You may or may not already know this. If you do, you are doing your job and you are prepared for the response and have the perfect applicant to present. If you don't, something is wrong with the way you're doing your job or the way your department is being run. In any event, your response is a bunch of information questions after getting the first teeny-weenie yes. 'Ads are certainly more cost effective than paying us headhunters aren't they? Do you have someone doing the initial screening? Whose idea was it for the ad? Who wrote it?' 'We run ads too and they do take some time don't they? Do you find, as we have, that most of the replies are not the most qualified? Our purpose of running an ad is name recognition, which helps in recruiting the top-notch applicants. Does someone at your company invest in recruiting by aggressively calling people who have not responded to an ad? We have also found that the top people never respond to ads; they always seem to get their jobs from someone calling them.' How about this, compare your ad response to my one applicant and tell me what you think? We often work with clients who are running an ad, because it costs them nothing to look at our people and it gives them a first hand opportunity to make a comparison.'

Objection 6:'We only use certain agencies'.
This is a tough one; kind of a 'catch 22'. But your best shot is to agree with the strategy. 'Yes, limiting the number of agencies is a matter of survival, isn't it? And when you've got something that is working you don't want to change it do you? But competition is what makes business work, just like you have to compete for your next promotion or job, right?' Chances are you'll get a yes here and the opportunity to use this line, 'I really want to work with your company. What can I do to get that opportunity?' This response really gets the message out that you want the business. Another good reply. Give me your most difficult position, let me do my best.' Then pitch reasons why your company would do a good job; computerized, 10 years in the Biz, etc. Another very effective answer; 'Why limit yourself? We work on a contingency basis; it costs you nothing until our applicant is actually working for you as a productive employee.'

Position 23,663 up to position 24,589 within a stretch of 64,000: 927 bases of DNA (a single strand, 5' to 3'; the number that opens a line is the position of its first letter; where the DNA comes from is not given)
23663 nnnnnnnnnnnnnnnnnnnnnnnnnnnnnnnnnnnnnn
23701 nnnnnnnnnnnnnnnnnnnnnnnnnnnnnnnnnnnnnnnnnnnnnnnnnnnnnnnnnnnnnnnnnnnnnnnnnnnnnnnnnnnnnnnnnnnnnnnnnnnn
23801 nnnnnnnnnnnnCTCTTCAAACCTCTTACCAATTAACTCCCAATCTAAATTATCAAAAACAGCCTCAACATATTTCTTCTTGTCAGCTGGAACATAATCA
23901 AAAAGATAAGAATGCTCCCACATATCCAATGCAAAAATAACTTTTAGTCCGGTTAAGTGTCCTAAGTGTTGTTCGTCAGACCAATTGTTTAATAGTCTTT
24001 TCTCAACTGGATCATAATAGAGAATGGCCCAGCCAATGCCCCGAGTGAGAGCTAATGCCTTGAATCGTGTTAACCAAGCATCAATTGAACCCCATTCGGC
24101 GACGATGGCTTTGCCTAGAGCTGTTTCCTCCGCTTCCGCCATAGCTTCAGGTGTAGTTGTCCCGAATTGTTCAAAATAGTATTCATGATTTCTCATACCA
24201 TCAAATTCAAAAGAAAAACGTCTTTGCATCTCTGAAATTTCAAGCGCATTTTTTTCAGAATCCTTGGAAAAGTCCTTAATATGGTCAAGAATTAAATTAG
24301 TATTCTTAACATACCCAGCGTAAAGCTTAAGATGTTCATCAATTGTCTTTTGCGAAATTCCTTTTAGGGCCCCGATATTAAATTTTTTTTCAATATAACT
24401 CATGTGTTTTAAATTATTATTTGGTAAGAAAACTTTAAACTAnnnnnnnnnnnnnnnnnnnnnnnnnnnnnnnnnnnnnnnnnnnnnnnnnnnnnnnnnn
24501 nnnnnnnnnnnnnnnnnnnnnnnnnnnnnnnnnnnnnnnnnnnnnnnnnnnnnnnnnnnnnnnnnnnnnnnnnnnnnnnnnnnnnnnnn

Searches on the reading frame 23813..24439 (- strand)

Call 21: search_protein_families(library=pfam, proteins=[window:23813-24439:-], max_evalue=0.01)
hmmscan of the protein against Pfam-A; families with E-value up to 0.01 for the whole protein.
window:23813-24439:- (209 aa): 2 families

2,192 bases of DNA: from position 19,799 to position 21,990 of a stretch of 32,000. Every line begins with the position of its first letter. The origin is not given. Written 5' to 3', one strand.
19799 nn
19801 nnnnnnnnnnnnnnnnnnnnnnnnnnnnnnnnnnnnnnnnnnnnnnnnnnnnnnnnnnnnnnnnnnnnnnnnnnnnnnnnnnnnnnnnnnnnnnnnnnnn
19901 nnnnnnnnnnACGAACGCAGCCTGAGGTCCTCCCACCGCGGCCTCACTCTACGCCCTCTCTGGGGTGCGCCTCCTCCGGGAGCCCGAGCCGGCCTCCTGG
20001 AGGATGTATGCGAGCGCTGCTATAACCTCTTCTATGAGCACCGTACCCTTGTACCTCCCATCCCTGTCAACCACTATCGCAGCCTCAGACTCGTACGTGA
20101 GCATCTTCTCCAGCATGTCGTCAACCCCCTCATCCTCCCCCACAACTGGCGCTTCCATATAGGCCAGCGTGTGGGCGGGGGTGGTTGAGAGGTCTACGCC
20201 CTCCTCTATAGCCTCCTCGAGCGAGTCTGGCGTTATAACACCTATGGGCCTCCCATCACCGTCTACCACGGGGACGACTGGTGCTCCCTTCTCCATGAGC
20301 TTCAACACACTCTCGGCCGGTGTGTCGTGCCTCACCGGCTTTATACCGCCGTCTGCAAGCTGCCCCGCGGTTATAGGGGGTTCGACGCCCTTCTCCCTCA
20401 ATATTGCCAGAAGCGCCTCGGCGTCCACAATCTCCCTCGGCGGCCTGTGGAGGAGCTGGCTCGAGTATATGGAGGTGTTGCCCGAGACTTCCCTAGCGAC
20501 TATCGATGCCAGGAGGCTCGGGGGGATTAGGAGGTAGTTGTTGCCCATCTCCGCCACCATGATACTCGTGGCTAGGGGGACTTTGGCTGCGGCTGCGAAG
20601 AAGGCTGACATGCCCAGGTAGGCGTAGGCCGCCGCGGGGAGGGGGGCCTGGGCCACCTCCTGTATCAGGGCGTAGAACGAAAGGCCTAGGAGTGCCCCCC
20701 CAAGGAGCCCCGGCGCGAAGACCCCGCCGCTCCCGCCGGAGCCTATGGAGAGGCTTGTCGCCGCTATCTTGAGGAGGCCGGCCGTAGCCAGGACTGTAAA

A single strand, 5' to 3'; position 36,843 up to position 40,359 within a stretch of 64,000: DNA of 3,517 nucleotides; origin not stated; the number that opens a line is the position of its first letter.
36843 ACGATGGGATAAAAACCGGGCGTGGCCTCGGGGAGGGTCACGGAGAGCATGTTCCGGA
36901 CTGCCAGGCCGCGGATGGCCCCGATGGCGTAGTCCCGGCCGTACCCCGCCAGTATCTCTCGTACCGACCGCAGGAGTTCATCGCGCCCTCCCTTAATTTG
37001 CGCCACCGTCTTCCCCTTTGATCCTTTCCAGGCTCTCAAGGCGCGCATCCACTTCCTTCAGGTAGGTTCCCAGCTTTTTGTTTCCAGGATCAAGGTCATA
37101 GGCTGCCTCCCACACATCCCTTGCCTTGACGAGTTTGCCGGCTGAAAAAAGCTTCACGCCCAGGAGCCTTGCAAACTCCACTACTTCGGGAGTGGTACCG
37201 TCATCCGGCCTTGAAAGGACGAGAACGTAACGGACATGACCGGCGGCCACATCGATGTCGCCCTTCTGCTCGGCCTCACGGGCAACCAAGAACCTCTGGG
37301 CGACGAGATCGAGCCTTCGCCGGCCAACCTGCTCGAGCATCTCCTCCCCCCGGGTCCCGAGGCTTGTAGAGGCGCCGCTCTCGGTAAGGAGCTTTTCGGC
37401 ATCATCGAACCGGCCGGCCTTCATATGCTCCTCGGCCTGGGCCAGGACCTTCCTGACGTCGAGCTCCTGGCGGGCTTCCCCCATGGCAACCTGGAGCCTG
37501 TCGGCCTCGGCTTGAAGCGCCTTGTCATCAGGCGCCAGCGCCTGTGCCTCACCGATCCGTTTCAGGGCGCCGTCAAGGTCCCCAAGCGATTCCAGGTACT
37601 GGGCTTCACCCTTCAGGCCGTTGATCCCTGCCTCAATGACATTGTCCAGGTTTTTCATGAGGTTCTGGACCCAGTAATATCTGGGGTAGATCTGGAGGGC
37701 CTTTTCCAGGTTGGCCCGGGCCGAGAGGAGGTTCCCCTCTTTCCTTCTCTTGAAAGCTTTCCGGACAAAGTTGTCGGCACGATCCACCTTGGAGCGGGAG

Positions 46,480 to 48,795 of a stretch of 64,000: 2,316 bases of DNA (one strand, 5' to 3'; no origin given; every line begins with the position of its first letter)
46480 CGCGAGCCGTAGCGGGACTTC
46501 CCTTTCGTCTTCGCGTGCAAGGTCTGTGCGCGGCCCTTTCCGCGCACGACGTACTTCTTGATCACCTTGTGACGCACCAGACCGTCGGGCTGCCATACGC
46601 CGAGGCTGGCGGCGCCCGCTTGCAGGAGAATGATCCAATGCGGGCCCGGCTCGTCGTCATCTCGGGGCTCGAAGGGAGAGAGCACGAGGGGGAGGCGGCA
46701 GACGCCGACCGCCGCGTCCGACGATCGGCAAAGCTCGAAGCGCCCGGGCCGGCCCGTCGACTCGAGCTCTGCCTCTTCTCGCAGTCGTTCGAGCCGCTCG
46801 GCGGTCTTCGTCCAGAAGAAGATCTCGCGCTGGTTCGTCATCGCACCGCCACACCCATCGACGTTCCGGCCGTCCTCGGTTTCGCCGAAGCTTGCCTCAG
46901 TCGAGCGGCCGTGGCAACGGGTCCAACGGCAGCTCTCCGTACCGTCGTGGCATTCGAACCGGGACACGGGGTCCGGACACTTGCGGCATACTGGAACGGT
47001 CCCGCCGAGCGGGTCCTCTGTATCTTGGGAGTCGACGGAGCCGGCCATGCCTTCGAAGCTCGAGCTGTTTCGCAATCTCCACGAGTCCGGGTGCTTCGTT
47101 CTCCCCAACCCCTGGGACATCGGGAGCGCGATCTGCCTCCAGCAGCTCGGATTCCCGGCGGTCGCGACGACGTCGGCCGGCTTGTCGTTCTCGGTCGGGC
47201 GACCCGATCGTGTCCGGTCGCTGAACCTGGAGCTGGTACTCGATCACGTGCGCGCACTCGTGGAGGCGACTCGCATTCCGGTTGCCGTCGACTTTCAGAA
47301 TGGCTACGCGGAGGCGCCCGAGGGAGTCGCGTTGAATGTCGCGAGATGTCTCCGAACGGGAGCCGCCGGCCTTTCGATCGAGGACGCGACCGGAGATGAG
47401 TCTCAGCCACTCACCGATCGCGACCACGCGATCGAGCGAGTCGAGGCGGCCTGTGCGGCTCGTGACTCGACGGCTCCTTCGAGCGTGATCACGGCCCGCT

Objection 7: 'No time to talk'.
You're not going to get an interview here unless you have already built up a tremendous rapport, but you can get something out of the call by setting it up for the call back. A response that tries to set up camaraderie is; 'I understand, I know success requires teamwork. Why don't I get back to you at (time/day).' This gets a joint commitment. A more aggressive response, requiring more skill is to just keep on talking and get what you need then go for another time.

Objection 8:'Send resume'.
What if the manager insists on a resume before committing to an interview? Remember a resume is a screening tool used to eliminate applicants, not qualify them. If the manager insists on a resume, here is what you might want to say: Is there something about this man that I haven't told you? What else do you want to know? Do you have a specific opening? Yes, get the job order. Compare your person to the job requirements and resell applicant. No, qualify this 'opening' as a lead, and think seriously about declining to send the resume. This is a hot applicant who will be hired soon. You can't afford the time. He/she is currently employed and is working with us in confidence. He will be glad to meet with you. We have several interested clients but the applicant will not permit us to circulate his/her resume. The resume doesn't show this person's drive, desire and determination. It sounds like you have had a bad experience with an agency. We are an executive search firm and find our people through an extensive network that sifts out only the best. Because of our fees, we can't provide even mediocre people. I have interviewed this man at great length and have a thorough understanding of his capabilities. In fact, many things came out in our interview that aren't even on his/her resume. From my understanding of your requirements, I would like to do this, set up a time, and if you feel after the interview, that he/she was not accurately presented, I'll buy you a lunch and do it your way. Try me out just this once. It doesn't cost you anything to look. I want you to see the caliber of people we represent. Of course, I don't guarantee that you will hire him, but I do guarantee that when you meet him/her, it will be the person I described to you. How about noon tomorrow or is late afternoon better?